Fall is the season of letting go. And of all the things that we say goodbye to at this time of the year— alfresco dinners, beach days, an abundant garden, longer evenings— the sun is the thing I miss the most. I truly am a solar-powered creature. I feel deeply, deeply connected to the sun and to the earth, yet fall and winter gradually force me to retreat indoors, away from those life-giving aspects of nature.
Does this sound like you? What’s the best way to stay in balance in spite of reduced exposure to solar rays and lack of barefoot moments in the grass and sand? Here are a few of my top recommendations for fall and winter habits to keep your body and beauty in balance in the months ahead, if you live in a place that also lacks sunshine. I’ll be practicing these right along with you:
Prioritize morning light. Get 15 to 20 mins of light exposure every morning, outside if possible. It won’t always be sunny, but even a clouded sky in the morning is enough to balance your circadian rhythm and boost your mood. The light from a computer screen doesn't count! The more bright light exposure we have during the day, the more sleep-supporting melatonin is produced at night, studies have found. (Cool side note: melatonin may also impact gut health) Some people swear by a light box or sun lamp in the morning to mimic bright AM light, but I haven’t found this route easy to incorporate into my day. I’d rather aim for some time outdoors or near a window every morning.
Supplement vitamin D. I like a liquid D3, and I boost my dose significantly in the fall and winter to make up for lack of sun exposure. Talk to your doctor about your D level and the dose that will keep you feeling good, with strong immunity this season.
Bring nature indoors. I like to incorporate elements of nature in my home all year, but in fall and winter it feels like a must because I don’t get outside into nature as often. Pinecones, pine boughs, pumpkins, fall leaves, and branches are natural elements that also work well inside at this time of year. I also love decorating with pretty stones, and any green plants that can’t survive outside that I want to preserve until next year (it makes my home and my south-facing windows feel a bit like a greenhouse!). See what other natural objects you can bring indoors during the fall and winter to boost your connection to the earth.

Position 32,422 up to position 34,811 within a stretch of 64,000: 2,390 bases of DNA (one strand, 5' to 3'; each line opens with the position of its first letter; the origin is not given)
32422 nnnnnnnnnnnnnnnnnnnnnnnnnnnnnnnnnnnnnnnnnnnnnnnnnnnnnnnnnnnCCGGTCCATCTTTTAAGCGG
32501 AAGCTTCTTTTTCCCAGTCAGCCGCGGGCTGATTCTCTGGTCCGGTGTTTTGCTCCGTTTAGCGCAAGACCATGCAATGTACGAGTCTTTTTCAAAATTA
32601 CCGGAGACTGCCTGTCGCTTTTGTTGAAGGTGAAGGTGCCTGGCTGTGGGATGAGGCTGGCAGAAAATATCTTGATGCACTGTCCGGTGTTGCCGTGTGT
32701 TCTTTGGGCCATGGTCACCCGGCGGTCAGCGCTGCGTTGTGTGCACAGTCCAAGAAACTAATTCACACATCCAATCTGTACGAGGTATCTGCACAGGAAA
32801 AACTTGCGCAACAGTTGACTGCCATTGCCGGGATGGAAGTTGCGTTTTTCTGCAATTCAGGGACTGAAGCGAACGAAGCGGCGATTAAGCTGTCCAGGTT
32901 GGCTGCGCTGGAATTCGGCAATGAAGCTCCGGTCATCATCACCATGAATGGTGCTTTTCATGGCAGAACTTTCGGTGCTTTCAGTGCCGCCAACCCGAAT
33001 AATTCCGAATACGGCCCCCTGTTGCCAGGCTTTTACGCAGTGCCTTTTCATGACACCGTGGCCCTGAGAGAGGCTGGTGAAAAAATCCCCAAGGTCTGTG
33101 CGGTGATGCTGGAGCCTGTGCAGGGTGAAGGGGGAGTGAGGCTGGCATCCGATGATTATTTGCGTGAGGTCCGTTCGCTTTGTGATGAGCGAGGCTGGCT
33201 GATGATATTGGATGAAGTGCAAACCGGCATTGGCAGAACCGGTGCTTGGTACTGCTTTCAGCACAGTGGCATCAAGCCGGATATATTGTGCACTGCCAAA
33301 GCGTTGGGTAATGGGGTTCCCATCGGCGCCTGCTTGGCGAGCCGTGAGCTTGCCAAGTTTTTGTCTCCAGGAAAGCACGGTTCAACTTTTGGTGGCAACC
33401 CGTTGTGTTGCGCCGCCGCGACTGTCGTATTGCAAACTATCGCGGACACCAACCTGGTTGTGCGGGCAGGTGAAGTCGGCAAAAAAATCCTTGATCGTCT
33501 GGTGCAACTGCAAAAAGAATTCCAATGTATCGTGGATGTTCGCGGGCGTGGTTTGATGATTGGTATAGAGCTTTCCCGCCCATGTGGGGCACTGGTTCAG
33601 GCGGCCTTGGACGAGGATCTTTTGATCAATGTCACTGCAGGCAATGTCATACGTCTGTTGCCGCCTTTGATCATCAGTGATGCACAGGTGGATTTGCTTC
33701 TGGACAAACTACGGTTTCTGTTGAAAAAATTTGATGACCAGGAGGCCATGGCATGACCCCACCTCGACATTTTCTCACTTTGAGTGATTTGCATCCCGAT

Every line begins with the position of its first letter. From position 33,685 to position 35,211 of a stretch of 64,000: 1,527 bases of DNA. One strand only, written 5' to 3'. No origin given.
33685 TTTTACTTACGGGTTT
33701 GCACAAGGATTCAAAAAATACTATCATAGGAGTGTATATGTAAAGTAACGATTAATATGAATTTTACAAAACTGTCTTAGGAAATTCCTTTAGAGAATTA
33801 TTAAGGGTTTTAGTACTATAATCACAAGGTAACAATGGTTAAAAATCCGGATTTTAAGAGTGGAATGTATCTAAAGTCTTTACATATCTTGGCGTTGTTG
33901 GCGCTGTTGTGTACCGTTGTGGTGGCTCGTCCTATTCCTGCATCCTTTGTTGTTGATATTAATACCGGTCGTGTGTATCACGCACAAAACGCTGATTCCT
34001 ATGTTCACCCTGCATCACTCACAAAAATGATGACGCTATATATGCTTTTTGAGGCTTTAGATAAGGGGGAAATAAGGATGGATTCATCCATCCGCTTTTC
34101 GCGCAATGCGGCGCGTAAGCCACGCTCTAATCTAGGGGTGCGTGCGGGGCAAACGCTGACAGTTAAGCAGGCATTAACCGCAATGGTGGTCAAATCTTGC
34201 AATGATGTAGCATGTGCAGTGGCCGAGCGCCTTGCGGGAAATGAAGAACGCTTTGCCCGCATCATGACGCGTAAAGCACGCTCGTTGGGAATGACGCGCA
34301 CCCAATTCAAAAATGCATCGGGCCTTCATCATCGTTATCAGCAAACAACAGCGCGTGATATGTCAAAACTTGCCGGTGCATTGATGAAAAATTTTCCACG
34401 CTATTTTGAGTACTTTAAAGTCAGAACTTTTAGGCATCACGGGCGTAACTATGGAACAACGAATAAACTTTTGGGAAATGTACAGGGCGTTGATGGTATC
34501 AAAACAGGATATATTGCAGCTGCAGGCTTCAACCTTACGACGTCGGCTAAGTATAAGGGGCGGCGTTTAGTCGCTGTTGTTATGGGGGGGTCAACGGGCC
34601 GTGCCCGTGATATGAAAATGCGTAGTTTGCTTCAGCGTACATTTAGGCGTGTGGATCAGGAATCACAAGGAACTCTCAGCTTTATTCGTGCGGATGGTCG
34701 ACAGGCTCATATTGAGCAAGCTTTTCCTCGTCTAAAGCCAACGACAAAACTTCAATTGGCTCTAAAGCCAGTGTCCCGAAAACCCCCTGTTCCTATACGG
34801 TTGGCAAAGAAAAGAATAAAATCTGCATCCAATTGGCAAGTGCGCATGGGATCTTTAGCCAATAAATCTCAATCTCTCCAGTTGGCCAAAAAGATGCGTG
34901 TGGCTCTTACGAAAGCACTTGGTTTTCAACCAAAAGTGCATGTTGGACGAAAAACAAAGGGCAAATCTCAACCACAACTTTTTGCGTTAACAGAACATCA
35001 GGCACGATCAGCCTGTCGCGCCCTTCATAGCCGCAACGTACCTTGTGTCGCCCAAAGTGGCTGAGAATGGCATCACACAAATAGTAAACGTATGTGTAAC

Know the dos and don’ts of lighting. Sadly, you cant simply turn on more lights around your house or your workplace and get the same physiological boost that you get from the sun. In fact, turning on lots of bright lights later in the evening can prevent your body from adequately preparing for sleep. Your pineal gland begins secreting melatonin, which helps you fall asleep easily, when the sun goes down in the evening, but LED lighting and devices that emit blue light (think TVs, smartphones, tablets) actually interfere with melatonin production, making it harder for you to get restorative beauty sleep.
Get infrared light. The infrared sauna, which uses infrared light to heat the body at lower temperatures than a traditional wood sauna, is rather new to me, but I plan to use it all winter long this year. Infrared saunas emit the same warming-from-within infrared rays given off by the sun, but without the ultraviolet light that we use sunscreen to block. A fire in a fireplace or firepit also emits infrared light that warms from within, so you could plan to get cozy around the fire more often this fall and winter too.
Rely on other ways to support your immune system. Adaptogens like reishi, chaga, tulsi and astragalus, extra sleep, vitamin C, grounding root vegetables, extra zinc, turmeric, ginger and warm lemon water, manuka honey— there are so many amazing immune-boosters to incorporate at this time of the year to make up for the sun’s immune-boosting effects.
Embrace, rather than resist. Digging your heels in and resisting makes this natural transition even harder for your body (take it from me). This, too, shall pass and spring will of course arrive again. And the sun-filled yang months of spring and summer wouldn't be as balancing without the dark, damp, cool yin months that lie ahead. So I’ll be focusing on the autumn and winter things I enjoy, and staying warm as best as while I let nature take its course in the cycle of the seasons. And I will be following every sliver of sunshine that enters my windows, drinking hot teas, eating warm soups and stews, taking steamy baths, eating grounding foods and spicing them to create inner warmth. How about you?
For more inspiration that will help you stay in balance in autumn and winter, check out the Eat Pretty book series— each of which incorporates the shift of the seasons as it relates to beauty and health. Writing about the wisdom of the seasons and living my own advice has helped me embrace all 4 seasons for their own inherent beauty!
Do you live in a place where the sun shines less in fall and winter? How do you make up for the lack of sun exposure?